Regulatory Reactivity: FDA and the Response to COVID-19

Yaniv Heled, Ana Santos Rutschman & Liza Vertinsky


The immense pressures created by the COVID-19 pandemic have exposed ingrained shortcomings in the regulatory and administrative apparatus for addressing public health crises, shortcomings that are particularly salient in the context of FDA’s emergency response. Political and public pressure, along with more subtle pressures exerted by private sector stakeholders, have combined with the sheer urgency to respond quickly to push agencies like FDA into emergency modes of decision-making that are at odds with long-held scientific and professional standards that have been the bedrock of their work.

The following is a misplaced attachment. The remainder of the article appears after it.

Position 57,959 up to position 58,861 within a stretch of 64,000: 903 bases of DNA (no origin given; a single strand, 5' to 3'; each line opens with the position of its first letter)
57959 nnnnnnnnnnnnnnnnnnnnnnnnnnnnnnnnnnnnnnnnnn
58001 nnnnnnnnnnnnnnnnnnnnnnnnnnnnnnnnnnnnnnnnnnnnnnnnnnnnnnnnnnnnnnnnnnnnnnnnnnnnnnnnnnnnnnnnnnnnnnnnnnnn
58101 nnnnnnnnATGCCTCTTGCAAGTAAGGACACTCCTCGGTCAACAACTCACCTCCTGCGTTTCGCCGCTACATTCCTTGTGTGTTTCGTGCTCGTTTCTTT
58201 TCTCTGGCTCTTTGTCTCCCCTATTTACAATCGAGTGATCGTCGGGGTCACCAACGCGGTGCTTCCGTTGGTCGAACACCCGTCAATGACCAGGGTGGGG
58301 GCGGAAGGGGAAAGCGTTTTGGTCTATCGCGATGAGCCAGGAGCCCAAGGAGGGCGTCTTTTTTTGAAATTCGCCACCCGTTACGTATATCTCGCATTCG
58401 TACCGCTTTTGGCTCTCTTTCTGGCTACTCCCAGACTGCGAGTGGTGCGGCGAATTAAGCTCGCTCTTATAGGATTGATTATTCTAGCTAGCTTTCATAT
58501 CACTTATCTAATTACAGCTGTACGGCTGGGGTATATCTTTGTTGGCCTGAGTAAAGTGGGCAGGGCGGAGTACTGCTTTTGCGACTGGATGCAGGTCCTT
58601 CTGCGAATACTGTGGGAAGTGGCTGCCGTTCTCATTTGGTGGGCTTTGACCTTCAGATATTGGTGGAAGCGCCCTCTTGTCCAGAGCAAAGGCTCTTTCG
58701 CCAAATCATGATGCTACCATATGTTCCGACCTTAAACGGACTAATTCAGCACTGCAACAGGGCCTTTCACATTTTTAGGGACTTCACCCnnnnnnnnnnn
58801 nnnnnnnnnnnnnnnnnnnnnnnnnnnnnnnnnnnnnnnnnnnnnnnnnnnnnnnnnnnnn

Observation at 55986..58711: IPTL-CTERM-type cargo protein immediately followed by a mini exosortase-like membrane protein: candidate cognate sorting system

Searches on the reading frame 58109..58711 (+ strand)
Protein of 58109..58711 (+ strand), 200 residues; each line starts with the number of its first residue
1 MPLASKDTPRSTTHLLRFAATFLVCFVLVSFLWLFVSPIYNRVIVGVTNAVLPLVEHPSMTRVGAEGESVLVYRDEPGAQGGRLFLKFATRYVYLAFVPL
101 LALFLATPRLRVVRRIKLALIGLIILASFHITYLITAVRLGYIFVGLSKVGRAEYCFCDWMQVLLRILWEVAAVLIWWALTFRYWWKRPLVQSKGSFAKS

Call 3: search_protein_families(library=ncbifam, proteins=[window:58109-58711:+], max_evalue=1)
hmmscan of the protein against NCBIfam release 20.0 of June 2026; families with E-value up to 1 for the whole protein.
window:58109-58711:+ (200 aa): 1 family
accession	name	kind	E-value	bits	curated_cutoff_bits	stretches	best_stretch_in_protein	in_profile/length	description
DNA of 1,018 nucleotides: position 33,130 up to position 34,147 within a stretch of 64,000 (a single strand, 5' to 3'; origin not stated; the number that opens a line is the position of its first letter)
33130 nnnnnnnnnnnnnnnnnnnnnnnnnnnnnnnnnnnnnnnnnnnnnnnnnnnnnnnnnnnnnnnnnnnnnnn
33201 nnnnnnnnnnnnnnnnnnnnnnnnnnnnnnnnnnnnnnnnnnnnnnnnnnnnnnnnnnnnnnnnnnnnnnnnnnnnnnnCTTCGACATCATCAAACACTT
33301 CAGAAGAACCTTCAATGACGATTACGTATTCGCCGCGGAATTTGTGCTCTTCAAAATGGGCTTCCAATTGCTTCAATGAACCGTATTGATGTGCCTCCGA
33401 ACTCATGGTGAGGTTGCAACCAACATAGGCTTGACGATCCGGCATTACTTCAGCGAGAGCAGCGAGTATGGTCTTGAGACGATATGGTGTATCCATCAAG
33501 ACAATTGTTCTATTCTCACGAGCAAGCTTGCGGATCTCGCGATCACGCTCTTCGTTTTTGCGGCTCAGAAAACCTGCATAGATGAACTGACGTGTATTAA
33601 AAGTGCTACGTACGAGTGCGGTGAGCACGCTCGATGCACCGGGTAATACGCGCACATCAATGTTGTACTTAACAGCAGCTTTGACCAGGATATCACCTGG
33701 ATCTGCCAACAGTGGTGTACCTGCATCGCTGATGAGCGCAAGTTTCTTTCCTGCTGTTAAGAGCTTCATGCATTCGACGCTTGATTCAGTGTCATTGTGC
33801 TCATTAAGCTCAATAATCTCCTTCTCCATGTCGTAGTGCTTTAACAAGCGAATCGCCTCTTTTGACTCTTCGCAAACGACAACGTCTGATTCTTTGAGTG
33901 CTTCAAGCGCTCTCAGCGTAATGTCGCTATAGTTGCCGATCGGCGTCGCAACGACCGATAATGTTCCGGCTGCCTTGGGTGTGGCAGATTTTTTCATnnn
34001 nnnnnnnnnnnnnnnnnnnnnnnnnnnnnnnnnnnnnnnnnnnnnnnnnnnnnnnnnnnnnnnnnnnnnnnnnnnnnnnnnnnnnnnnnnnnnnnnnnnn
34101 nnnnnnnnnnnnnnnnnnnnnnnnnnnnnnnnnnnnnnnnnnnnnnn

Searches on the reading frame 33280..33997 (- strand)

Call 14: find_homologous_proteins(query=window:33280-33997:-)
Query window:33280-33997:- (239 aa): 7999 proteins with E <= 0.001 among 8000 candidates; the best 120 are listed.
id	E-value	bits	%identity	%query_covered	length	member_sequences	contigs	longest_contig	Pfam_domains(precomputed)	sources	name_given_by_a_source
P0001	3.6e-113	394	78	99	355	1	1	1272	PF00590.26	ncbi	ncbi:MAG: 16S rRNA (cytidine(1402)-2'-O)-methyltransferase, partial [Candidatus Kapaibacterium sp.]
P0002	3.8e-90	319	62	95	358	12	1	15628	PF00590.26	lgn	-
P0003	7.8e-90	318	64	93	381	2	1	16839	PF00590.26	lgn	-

In this Article, we provide a novel way of understanding emerging modes of decision-making at FDA in the context of highly disruptive public health crises such as COVID-19. We develop and apply the concept of “regulatory reactivity” to capture the ways in which agencies—specifically FDA—have departed from evidence-based decision-making frameworks in response to external pressures. We illustrate regulatory reactivity at work through the use of two examples drawn from FDA’s response to COVID-19: the adoption of emergency use authorizations (EUAs) and the evolution of the Coronavirus Treatment Action Plan (CTAP), an emergency program for accelerating the development of therapeutics for COVID-19. These examples illustrate how reactive modes of decision-making at FDA fail to meet both the short-term and the long-term public health mission of the agency.